Question: This might be a stupid question but would this work with frozen kale or should I keep that for smoothies?

    Question 2: My mom is on a salt restricted diet, is there a way to accomplish the wilted/cooked effect without using salt?

    Question 3: I am a wimp when it comes to spice/heat; will the designated amount of chipotle peppers result in mild, medium or hot heat?

    Reply
    • 1) I’ve not tried it with frozen kale, but I imagine the kale would be too wilted after defrosting.

      2) No, you’d have to lightly steam it in that case, which I sometimes like to do.

      3) Medium, but maybe to you hot 🙂

      Reply
  5. HI Russell
    What would I substitute hemp seeds for as am unable to get them in New Zealand. Can’t wait to try this

    Reply
  6. Thanks for sharing this recipe Russell, going raw in baby steps and this sounds ideal, thanks once again.

    Reply
  7. Hi Russell.
    Looks yummy. Kale is one of things which I can’t have it because of my Thyroid. Is there anything else I can replace it.? xx

    Reply
  8. Hi Russell I am from Australia and I have no idea what a chipotle pepper is? If we don’t have that here what can I substitute ? Cheers.

    Reply
  9. Need to have go.
    Two avocados and olive oil 😉 ???? Any way it is better than bag of crisps ;-).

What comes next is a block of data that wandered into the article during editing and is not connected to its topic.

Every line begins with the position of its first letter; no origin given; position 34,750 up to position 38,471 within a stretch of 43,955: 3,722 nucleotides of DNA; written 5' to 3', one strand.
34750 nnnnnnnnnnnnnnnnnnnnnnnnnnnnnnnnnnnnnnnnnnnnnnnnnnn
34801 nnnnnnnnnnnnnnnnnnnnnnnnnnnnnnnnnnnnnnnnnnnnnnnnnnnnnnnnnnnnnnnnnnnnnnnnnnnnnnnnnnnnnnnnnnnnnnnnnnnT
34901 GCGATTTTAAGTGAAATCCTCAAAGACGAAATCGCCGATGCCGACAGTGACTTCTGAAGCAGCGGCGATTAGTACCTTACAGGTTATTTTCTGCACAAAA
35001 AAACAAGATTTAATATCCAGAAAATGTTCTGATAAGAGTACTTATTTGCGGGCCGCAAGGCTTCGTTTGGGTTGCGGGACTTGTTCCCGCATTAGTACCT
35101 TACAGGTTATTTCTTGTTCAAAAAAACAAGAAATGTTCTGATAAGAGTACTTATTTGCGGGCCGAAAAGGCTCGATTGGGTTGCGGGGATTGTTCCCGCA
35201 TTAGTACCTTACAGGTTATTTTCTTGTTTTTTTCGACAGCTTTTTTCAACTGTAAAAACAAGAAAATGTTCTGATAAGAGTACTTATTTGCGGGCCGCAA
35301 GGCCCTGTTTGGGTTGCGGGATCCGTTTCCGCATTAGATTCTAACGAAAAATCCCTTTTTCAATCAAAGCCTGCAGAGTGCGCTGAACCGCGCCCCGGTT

Thank you.

    Reply
  10. Am just about to have my first raw food meal (not counting salads). I wAs too late to try the chipotle recipe, but it is now on my list … Not keen on hot spicy food, so will introduce this new ingredient carefully. Really excited to be joining up with like minded people ?

    Reply
  11. Great salad . We had it for dinner tonight & even my husband thought it was a keeper
    Thanx

    Reply
  12. This looks great and I cannot wait to give it a try (the avocado paired with the chipotle already has by interest piqued). I may try substituting the kale with radicchio as it still has the great superfood benefits, but just a different flavor. Either way, this looks great and I look forward to serving it to my family. Thanks!

    Reply
  13. We have been making your Wilted Kale recipe just about every year for Christmas… and shaped it into an edible Christmas wreath. This recipe has surprised many, even kale “haters” have been converted. Some even say, this is the only way they would eat kale – Wilted Kale Salad. Thanks for a delicious recipe.

    Reply
  14. Hey russell. Great books. I’ve looked all over for kale in Brighton but can’t find any. I can get spinach, cabbage and another green the name escapes me. What do you recommend as a substitute to kale?

    Reply
    • Cabbage would be really good.